The late Kathie Johnson was unforgettable to many

Kathie Johnson

I was shocked and saddened to learn of the death of longtime Wayland High School language arts teacher Kathie Johnson.

Kathie was a true original, and as Queen Elizabeth said of Princess Diana, there was “no one like her.”

My niece, Tonya Cheyne, often told me how Ms. Johnson was her favorite teacher, mostly because of her passion for the subject, sense of humor and genuine compassion.

My son, Robert, said indeed she was memorable during his days in prep school, though he was much more into math and science. He was impressed by her intelligence, sense of humor and compassion.

There were many others who apparently agreed with the above assessments. She was granted a state award as one of many teachers of the year in 1997 and she was selected for the coveted annual Kathryn L. Brenner Award for excellence in teaching in 2004. I overheard more than just a few declare she was most deserving.

So some might believe Kathie Johnson led a charmed life, enjoying a 30-year career doing what she was good at and cared about, but I always suspected in the back of my mind that she was plagued by self doubt.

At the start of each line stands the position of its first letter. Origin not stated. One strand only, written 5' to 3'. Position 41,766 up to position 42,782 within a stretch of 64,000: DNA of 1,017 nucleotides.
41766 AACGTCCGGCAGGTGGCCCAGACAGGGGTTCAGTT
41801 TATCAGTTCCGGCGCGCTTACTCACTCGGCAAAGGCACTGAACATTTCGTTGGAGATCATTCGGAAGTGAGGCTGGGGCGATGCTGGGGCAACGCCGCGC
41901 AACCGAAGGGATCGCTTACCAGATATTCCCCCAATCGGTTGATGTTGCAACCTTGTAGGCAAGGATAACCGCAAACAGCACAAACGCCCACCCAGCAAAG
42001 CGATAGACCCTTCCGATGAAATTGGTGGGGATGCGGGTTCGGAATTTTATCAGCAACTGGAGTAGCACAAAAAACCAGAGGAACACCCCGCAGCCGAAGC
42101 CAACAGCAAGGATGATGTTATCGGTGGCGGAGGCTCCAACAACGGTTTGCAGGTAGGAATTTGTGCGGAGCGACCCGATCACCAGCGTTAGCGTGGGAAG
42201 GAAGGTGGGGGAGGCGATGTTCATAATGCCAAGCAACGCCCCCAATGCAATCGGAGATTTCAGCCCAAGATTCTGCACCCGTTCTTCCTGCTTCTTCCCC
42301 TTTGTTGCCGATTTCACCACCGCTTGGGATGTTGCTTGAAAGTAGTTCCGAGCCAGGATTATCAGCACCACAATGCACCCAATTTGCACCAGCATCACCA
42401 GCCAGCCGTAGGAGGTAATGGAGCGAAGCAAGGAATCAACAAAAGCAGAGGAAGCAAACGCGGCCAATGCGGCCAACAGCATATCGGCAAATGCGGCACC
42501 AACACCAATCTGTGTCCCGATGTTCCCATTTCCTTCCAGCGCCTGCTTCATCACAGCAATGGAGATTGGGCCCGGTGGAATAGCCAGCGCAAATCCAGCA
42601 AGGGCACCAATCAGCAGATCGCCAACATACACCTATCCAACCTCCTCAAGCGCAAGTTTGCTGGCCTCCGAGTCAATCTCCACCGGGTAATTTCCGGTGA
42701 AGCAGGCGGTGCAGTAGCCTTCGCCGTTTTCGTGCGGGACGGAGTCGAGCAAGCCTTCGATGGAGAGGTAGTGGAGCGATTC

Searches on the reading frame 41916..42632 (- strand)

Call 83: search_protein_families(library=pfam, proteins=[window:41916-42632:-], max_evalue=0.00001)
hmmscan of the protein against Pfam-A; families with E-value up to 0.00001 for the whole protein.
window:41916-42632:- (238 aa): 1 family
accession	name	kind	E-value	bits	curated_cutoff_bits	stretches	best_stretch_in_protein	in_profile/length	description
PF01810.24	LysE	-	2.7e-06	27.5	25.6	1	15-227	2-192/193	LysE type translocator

She was loaded with sarcasm, one of her most obvious personality features. I remember she referred to her pastor as “Elwyn P. Dowd” after the main character in the play “Harvey.”

But Kathie Johnson often was a joy with whom to carry on a conversation.

A couple of my earliest recollections were about a made-for-television movie, “Larry,” starring a very young Tyne Daly, about a young man misdiagnosed as being mentally challenged. Both of us talked at length about how fascinating the subject matter was.

On another occasion, we conversed at length about the film “One Flew over the Cuckoo’s Nest,” agreeing that it was one of the very few movies that was just as good as the book by Ken Kesey. Another example was Harper Lee’s “To Kill a Mockingbird,” with Oscar winner Gregory Peck.

Ms. Johnson and I got a real kick out of Christopher Lloyd’s classic line “Knock off da bullshit.”

We agreed with the Oscar picks for Jack Nicholson, Louise Fletcher and best film and director, and noted the stunningly quality supporting performances by Lloyd and Danny DeVito (both later to star on “Taxi”) and the guy who played Billy Bibbitt.

After I left Wayland in 1976 to take a job with a small daily newspaper, I had very little contact with Kathie, though the first time I entered Wayland High School in 1986 after returning from the east side of the state for 10 years, she walked across the gym floor to greet me with a smile. I also saw her at Wildcat volleyball matches as her longtime partner, Bart Volkers, had daughters on the team.

Through it all I found Kathie Johnson to possess an abundance of wit, intelligence, compassion, mystery and perception.

Probably the last time I spoke with her, I mentioned that she was famous for being sarcastic.

She just smiled, put her hand on her chest and replied, Moi?” 

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